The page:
Worst Week Ever!: Aug. 29-Sept. 4

SUNDAY SEPT. 2: Carolyn Washburn, editor and vice president of The Enquirer, wrote a piece in today’s edition explaining the new look of the paper’s print edition. Washburn said the new look of the paper will be like the Weekly Reader newspapers you used

"Look, kids! Pictures!"
"Look, kids! Pictures!"


An Aurora, Ind. Taco Bell had to instruct its patrons to leave today after an accident between a semi truck and a car resulted in the truck on fire and clouds of smoke covering the area. The crash was reportedly caused by both drivers running a yellow light and at least one of them not kissing their fingers and touching the roof of their vehicles. Taco Bell declined to comment on the matter, noting that “no matter what we say you’re just going to twist it into something about our restaurant’s menu and fiery evacuations.”


Vice President Joe Biden made a campaign stop in Lordstown, Ohio, today, and he wanted to make sure everyone doesn’t like Republican candidate Mitt Romney. Biden lauded the Obama administration’s rescue of the auto industry and accused Romney of being against government efforts to keep jobs in this country. The vice president refused to acknowledge hecklers from the right wing who pointed out that Biden and The Chosen One weren’t clairvoyant and bold enough to tell people who supported the bailout of GM and other domestic car companies that foreign cars are cheaper, sleeker, more reliable and likely to come with fancy things like power windows.


If you really love something, you’ll endure a lot to be around it. That’s the gist of today’s article on wlwt.com about a group of local fireworks enthusiasts whose love for the game can’t be weakened by hail, sleet or snow. The fireworks have never been cancelled because of inclement weather, and as of Saturday organizers hoped that this year’s Riverfest wouldn’t be affected by the remnants of Hurricane Isaac. A group of 200-300 people who really like explosions in the sky that won’t maim you started staking out their tents and territory for Sunday night’s show. According to the article, the folks who began camping out near the riverside like authentic hobos refer to themselves as “The Bang Gang.” A member of the early-bird group hopes for more people to join their group before next year’s Riverfest, but warns prospective members to be careful of how they put the group’s web address into their stored contacts, or things between new fireworks fans and their significant others could get real dicey real quick.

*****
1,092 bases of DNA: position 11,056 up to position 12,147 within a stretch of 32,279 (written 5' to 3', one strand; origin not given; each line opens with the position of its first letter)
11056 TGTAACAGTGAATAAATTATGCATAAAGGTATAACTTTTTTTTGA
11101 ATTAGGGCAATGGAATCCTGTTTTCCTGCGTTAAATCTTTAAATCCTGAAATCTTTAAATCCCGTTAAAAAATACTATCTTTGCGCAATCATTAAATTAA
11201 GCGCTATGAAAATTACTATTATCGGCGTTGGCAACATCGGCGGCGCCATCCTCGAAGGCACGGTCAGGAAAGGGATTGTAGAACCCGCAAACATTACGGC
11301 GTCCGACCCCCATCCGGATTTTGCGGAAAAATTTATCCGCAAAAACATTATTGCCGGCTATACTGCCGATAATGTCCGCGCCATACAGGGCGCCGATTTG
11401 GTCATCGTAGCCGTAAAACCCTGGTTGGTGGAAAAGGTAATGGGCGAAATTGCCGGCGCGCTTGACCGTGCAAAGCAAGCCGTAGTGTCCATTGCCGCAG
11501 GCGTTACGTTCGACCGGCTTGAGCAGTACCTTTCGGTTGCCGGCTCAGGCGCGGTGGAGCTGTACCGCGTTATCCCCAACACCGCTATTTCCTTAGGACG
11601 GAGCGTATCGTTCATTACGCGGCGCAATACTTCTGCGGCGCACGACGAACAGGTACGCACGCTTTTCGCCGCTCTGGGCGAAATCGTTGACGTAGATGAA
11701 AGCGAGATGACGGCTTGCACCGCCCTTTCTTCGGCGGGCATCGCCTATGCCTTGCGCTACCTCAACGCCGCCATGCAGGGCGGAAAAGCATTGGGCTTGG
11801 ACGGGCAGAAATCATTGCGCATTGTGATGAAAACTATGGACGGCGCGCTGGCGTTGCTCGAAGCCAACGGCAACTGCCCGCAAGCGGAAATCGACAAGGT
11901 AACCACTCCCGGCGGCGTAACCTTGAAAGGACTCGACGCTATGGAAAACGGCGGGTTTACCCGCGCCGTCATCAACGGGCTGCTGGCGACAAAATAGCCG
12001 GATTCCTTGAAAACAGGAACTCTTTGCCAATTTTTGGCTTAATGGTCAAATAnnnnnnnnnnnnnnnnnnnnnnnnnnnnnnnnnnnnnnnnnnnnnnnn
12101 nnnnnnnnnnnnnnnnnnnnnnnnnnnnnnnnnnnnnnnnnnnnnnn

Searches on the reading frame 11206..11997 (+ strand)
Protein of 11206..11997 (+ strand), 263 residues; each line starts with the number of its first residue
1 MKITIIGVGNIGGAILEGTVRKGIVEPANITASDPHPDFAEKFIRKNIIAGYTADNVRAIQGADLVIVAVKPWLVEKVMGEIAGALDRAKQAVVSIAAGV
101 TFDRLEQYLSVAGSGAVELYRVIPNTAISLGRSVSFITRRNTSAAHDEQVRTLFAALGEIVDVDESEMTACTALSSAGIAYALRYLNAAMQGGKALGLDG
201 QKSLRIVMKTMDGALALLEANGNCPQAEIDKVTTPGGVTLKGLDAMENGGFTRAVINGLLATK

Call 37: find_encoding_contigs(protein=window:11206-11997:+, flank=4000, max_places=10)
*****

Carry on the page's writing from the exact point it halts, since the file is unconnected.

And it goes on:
Carolyn Washburn, editor and vice president of The Enquirer, wrote a piece in today’s edition explaining the new look of the paper’s print edition, which will go into effect this fall. Making note of how “young adults are more compelled by bold visuals,” Washburn promises to provide readers with cool-looking ones and make every long story end on the page next to the one it started on, so people don’t start reading about the election and somehow get tricked into thinking Johnny Cueto is running for president because they made a wrong turn when attempting to follow the directions on the “Story Continued On Page...” part. Washburn said the new look of the paper will be like the Weekly Reader newspapers you used to get in grade school, but with fewer pictures of animals.


In advance of the Democratic National Convention in Charlotte, N.C., national media outlets are trying to learn more about the convention’s keynote speaker, San Antonio Mayor Julian Castro, who will become the first Hispanic American to deliver the speech. Republicans aren’t exactly sure who Castro is either, but maintain that if this country was actually the way our forefathers intended it to be we would be able to wave muskets in front of his face and demand to see identification to make sure he wasn’t here illegally and trying to screw up what we stole fair and square from the Native Americans.


Figuring out the particular nuances and rituals of holidays can be difficult — it’s just about impossible to understand how Jesus’ zombie resurrection brought about a special day featuring jelly beans, colored egg hunts and baskets of plastic grass. Not everyone is as understanding as the good folks of WWE!, so House Majority Leader Eric Cantor (R-Va.) is feeling the heat today over his statement describing Labor Day as a celebration for business owners instead of the unions and labor organizations who fought to make things like days off and eight-hour workdays possible. Cantor’s statement read that on Labor Day we “celebrate those who have taken a risk, worked hard, built a business and earned their own success.” The closing of his shout out to all the entrepreneurs out there details the House majority leader’s plans for next month, which include heading to Ohio’s capital city on Oct. 8 to celebrate Columbus Day “right where it started.”